John Muir


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Gliding up the Rio Negro, banks draped here and there with living canes, beautiful green tufts alternate along the stem at joints five or six inches apart. Stems very slender, green, elastic while alive, but became brittle when dry and soon fall and decay on the ground. This species is said to fruit and die in fifteen years from the seed. At 3:00 P.M. we are still at Rio Negro, the railroad engine having broken down. Have been sauntering along the river bank studying the trees. Ar. very thrifty, growing on the rich bottom land. The branches covered with ferns and orchids. Other trees still more lavishly adorned. Large red-flowered Amaryllis in great abundance. A composite shrub six or eight feet high covered by very smooth bark on the main stems, three inches in diameter. It covers densely large areas, subject to fires. No ray flowers. A young Ar. about fifty feet high has head nearly globular, about thirty-five feet in diameter. In young vigorous trees, say seventy-five years old, seventy or eighty feet high, each tuft at the end of the main limb makes a distinct head readily seen at a distance of half a mile or so. The young leaves paler green than the old. Only the tips of tuft combined with the crown, however, show distinctly yellow. The general color is dark green. Here at Rio Negro the young trees growing on the river bottom are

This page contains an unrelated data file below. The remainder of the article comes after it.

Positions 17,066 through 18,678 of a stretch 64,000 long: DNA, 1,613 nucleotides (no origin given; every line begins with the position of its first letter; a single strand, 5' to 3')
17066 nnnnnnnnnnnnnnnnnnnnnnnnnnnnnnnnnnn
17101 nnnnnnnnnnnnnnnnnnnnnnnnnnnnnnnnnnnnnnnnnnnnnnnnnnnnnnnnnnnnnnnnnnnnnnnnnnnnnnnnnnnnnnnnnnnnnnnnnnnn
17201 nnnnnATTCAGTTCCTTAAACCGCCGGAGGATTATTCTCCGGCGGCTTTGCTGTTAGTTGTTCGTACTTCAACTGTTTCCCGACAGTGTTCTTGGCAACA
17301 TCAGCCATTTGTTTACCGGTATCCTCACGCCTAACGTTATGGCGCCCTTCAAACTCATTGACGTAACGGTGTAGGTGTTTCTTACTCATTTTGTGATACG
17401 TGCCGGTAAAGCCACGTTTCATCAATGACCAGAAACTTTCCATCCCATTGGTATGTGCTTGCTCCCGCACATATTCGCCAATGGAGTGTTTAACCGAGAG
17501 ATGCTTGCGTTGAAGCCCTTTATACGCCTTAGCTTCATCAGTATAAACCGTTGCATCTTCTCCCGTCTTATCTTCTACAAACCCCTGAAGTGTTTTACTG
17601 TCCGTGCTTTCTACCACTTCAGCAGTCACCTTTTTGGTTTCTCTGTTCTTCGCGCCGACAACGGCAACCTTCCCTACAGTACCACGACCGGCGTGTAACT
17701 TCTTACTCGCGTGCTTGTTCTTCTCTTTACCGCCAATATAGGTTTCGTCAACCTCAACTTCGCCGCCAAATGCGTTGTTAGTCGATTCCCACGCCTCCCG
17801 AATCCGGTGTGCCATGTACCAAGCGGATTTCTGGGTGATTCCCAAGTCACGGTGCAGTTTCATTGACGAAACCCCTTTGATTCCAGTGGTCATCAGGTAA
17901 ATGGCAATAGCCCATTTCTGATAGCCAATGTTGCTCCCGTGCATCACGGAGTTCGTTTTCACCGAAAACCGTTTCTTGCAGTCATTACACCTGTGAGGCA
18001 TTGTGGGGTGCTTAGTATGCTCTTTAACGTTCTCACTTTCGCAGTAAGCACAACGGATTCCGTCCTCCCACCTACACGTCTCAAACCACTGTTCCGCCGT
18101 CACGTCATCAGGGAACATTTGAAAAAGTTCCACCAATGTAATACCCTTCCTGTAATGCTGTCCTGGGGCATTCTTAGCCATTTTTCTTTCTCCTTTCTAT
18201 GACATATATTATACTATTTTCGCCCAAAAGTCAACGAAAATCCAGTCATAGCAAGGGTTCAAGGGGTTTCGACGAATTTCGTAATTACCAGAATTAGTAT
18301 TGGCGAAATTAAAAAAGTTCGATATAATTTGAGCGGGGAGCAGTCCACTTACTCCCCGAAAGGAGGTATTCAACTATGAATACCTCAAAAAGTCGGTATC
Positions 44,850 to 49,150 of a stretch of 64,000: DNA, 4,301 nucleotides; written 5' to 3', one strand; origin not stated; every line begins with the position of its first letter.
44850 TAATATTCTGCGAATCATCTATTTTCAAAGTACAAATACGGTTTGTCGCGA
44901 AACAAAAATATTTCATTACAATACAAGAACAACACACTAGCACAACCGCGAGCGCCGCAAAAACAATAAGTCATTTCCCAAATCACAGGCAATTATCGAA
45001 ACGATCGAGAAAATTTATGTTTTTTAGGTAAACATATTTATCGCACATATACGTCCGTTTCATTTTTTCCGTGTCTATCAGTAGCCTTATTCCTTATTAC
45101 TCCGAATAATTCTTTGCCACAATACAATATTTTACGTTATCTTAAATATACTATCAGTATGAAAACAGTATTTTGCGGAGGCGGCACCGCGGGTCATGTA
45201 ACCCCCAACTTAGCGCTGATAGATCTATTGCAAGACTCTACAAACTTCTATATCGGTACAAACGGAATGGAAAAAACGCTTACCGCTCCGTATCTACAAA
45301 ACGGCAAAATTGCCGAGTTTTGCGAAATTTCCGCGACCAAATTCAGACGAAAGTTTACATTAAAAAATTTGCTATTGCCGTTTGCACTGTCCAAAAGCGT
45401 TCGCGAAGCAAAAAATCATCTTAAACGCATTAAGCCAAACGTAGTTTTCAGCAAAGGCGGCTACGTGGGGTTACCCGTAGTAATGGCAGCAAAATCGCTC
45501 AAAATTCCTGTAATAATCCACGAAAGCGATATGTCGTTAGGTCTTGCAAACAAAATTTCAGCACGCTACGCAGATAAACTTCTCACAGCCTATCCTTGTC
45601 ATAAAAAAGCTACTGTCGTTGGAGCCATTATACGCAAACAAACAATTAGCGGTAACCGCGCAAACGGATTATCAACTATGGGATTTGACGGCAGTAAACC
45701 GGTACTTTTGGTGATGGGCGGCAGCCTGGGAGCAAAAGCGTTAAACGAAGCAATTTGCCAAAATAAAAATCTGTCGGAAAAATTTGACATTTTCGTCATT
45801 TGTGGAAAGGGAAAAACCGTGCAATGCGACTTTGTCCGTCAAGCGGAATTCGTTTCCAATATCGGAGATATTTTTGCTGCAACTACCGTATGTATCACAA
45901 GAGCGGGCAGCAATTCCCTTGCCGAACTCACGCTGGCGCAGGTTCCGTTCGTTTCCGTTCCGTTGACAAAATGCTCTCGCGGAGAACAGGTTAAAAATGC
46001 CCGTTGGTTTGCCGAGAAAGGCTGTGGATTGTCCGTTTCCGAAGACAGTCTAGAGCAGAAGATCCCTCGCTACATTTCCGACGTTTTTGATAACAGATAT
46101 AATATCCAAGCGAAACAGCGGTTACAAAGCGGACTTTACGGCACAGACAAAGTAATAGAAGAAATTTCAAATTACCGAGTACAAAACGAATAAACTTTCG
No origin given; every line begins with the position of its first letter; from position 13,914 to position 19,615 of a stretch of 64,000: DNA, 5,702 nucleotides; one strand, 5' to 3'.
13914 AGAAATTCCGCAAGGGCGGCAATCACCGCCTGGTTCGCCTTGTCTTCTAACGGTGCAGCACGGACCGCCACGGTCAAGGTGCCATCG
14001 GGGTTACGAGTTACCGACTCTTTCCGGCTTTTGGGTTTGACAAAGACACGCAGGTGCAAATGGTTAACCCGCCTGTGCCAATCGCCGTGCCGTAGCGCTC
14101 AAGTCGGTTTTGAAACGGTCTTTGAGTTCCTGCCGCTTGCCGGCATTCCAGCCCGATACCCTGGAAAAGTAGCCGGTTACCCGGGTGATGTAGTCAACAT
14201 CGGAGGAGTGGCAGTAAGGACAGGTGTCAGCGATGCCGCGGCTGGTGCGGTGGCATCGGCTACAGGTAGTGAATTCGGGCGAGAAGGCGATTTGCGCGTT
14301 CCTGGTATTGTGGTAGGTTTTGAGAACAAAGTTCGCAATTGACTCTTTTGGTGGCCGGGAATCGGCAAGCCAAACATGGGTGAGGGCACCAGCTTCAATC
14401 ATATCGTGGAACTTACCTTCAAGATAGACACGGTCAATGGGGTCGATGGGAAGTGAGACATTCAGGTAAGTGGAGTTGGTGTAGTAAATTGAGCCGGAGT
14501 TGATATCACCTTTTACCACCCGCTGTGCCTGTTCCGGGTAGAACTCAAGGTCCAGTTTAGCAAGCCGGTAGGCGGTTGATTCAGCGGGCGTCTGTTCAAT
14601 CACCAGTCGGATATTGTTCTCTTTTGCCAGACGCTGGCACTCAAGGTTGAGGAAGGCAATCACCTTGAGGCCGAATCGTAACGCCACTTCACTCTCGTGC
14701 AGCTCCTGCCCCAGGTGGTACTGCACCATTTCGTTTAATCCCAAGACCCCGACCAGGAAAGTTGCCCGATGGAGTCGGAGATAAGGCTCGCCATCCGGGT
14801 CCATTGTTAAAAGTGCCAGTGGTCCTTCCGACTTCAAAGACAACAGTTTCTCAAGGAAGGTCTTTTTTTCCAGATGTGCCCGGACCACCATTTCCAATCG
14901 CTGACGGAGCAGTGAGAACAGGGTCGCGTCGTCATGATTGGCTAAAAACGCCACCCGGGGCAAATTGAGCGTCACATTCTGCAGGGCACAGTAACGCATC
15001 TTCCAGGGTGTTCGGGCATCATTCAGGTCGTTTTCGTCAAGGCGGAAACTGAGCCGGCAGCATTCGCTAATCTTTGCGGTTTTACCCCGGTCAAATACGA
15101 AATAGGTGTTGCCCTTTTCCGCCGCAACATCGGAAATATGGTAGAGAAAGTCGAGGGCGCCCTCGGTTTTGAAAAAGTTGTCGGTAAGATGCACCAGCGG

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Original journal dimensions: 10 x 17 cm.

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Holt-Atherton Special Collections, University of the Pacific Library

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John Muir, journals, drawings, writings, travel, journaling, naturalist